# It’s easy to cite and reference R!

**Emma R**, and kindly contributed to R-bloggers]. (You can report issue about the content on this page here)

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## Remember to reference R

When people are new to using R and, perhaps, to referencing and report writing in general, they often don’t know they should cite and reference R and its packages. We do this for the same reasons we reference any thing else in any academic work.

- We need to support our arguments with evidence and give readers the opportunity to evaluate the validity of that evidence. Citing R and its packages allows people to evaluate the reproducilibity of your analysis and results.
- We need to recognise and give credit for the work of others. R is a collaborative open source project with many contributors and citing R and its packages supports the development of such fantastic and free tools.

R makes it easy to do this!

### The `citation()`

function

This function outputs the reference for R

citation() ## ## To cite R in publications use: ## ## R Core Team (2017). R: A language and environment for ## statistical computing. R Foundation for Statistical Computing, ## Vienna, Austria. URL https://www.R-project.org/. ## ## A BibTeX entry for LaTeX users is ## ## @Manual{, ## title = {R: A Language and Environment for Statistical Computing}, ## author = {{R Core Team}}, ## organization = {R Foundation for Statistical Computing}, ## address = {Vienna, Austria}, ## year = {2017}, ## url = {https://www.R-project.org/}, ## } ## ## We have invested a lot of time and effort in creating R, please ## cite it when using it for data analysis. See also ## 'citation("pkgname")' for citing R packages.

BibTeX is just a format used by some reference managers.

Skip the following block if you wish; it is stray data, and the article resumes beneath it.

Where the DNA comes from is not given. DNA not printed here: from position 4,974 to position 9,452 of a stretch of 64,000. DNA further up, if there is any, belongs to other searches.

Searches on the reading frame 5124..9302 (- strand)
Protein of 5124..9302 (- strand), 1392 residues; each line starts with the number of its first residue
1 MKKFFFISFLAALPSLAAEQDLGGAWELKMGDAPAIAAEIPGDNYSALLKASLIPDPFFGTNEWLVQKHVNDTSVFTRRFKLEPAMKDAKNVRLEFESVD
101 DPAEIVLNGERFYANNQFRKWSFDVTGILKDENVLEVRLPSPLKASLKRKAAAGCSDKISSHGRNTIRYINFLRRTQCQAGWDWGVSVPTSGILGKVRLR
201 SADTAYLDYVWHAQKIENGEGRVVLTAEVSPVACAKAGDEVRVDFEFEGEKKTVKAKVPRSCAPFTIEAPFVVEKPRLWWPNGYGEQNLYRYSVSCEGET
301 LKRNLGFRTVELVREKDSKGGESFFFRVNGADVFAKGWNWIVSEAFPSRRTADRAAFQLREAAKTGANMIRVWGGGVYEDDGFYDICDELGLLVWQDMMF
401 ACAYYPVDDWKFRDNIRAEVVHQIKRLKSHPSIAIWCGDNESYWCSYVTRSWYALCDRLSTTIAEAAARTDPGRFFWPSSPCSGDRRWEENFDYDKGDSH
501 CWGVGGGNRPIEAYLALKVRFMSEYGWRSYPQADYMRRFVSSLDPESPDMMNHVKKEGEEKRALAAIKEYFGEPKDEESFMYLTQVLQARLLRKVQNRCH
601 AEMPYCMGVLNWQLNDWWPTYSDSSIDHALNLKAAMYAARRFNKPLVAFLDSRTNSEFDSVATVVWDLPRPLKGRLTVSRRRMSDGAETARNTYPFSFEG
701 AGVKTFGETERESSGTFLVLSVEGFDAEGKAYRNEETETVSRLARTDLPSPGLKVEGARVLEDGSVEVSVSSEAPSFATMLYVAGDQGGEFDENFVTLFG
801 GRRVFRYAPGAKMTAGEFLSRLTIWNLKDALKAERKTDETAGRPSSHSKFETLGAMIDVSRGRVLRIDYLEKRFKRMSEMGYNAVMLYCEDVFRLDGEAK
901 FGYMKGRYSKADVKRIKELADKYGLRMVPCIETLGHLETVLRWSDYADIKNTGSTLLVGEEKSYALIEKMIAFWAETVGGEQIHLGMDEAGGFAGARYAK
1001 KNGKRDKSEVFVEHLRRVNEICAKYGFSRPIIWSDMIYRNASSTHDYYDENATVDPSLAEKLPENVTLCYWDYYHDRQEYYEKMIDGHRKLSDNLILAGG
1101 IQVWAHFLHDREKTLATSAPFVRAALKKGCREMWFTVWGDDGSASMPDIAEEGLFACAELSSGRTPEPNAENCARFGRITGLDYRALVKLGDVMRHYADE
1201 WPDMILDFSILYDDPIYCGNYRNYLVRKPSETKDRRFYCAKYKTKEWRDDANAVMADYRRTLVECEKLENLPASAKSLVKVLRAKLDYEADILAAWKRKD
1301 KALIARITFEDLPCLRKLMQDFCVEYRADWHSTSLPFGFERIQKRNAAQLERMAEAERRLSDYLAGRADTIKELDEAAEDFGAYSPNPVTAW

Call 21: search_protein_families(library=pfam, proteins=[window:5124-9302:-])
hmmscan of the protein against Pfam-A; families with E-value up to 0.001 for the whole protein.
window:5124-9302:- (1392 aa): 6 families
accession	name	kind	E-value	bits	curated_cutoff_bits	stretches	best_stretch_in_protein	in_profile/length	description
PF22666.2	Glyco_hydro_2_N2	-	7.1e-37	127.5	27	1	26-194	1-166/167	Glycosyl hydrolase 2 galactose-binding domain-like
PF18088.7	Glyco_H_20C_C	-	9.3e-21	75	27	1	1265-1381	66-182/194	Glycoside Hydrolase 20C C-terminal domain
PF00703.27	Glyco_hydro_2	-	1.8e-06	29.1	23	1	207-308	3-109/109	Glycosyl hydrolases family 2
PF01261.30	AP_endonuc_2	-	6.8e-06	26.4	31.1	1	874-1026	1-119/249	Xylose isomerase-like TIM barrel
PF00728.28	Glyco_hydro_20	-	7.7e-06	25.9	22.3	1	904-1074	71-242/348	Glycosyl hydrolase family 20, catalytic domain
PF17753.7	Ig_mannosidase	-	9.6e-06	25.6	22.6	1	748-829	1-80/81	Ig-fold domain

You can get the citation information for R packages like this:

citation("ggplot2") ## ## To cite ggplot2 in publications, please use: ## ## H. Wickham. ggplot2: Elegant Graphics for Data Analysis. ## Springer-Verlag New York, 2009. ## ## A BibTeX entry for LaTeX users is ## ## @Book{, ## author = {Hadley Wickham}, ## title = {ggplot2: Elegant Graphics for Data Analysis}, ## publisher = {Springer-Verlag New York}, ## year = {2009}, ## isbn = {978-0-387-98140-6}, ## url = {http://ggplot2.org}, ## }

In your Methods section you might say something like:

Analysis was conducted in R (R Core Team, 2014) and figures were produced using the package ggplot2 (Wickham, 2009).

Usually, it will have more detail about the analysis itself. Here is an example:

We used R (R Core Team, 2017) with lme4 (Bates *et al*., 2015) to perform linear mixed (LME) analysis of cell function……….

Then in your reference list:

Bates, D., Maechler, M., Bolker, B. and Walker, S. (2015). Fitting Linear Mixed-Effects Models Using lme4.

*Journal of Statistical Software*, 67(1), 1-48. doi:10.18637/jss.v067.i01.

R Core Team (2014). R: A language and environment for statistical computing. R Foundation for Statistical

Computing, Vienna, Austria. URL http://www.R-project.org/

Wickham, H. (2009) *ggplot2: elegant graphics for data analysis*. Springer New York.

P.S. You do get this message every time you start R up!

R version 3.4.2 (2017-09-28) -- "Short Summer" Copyright (C) 2017 The R Foundation for Statistical Computing Platform: x86_64-w64-mingw32/x64 (64-bit) R is free software and comes with ABSOLUTELY NO WARRANTY. You are welcome to redistribute it under certain conditions. Type 'license()' or 'licence()' for distribution details. R is a collaborative project with many contributors. Type 'contributors()' for more information and 'citation()' on how to cite R or R packages in publications. Type 'demo()' for some demos, 'help()' for on-line help, or 'help.start()' for an HTML browser interface to help. Type 'q()' to quit R.

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**Emma R**.

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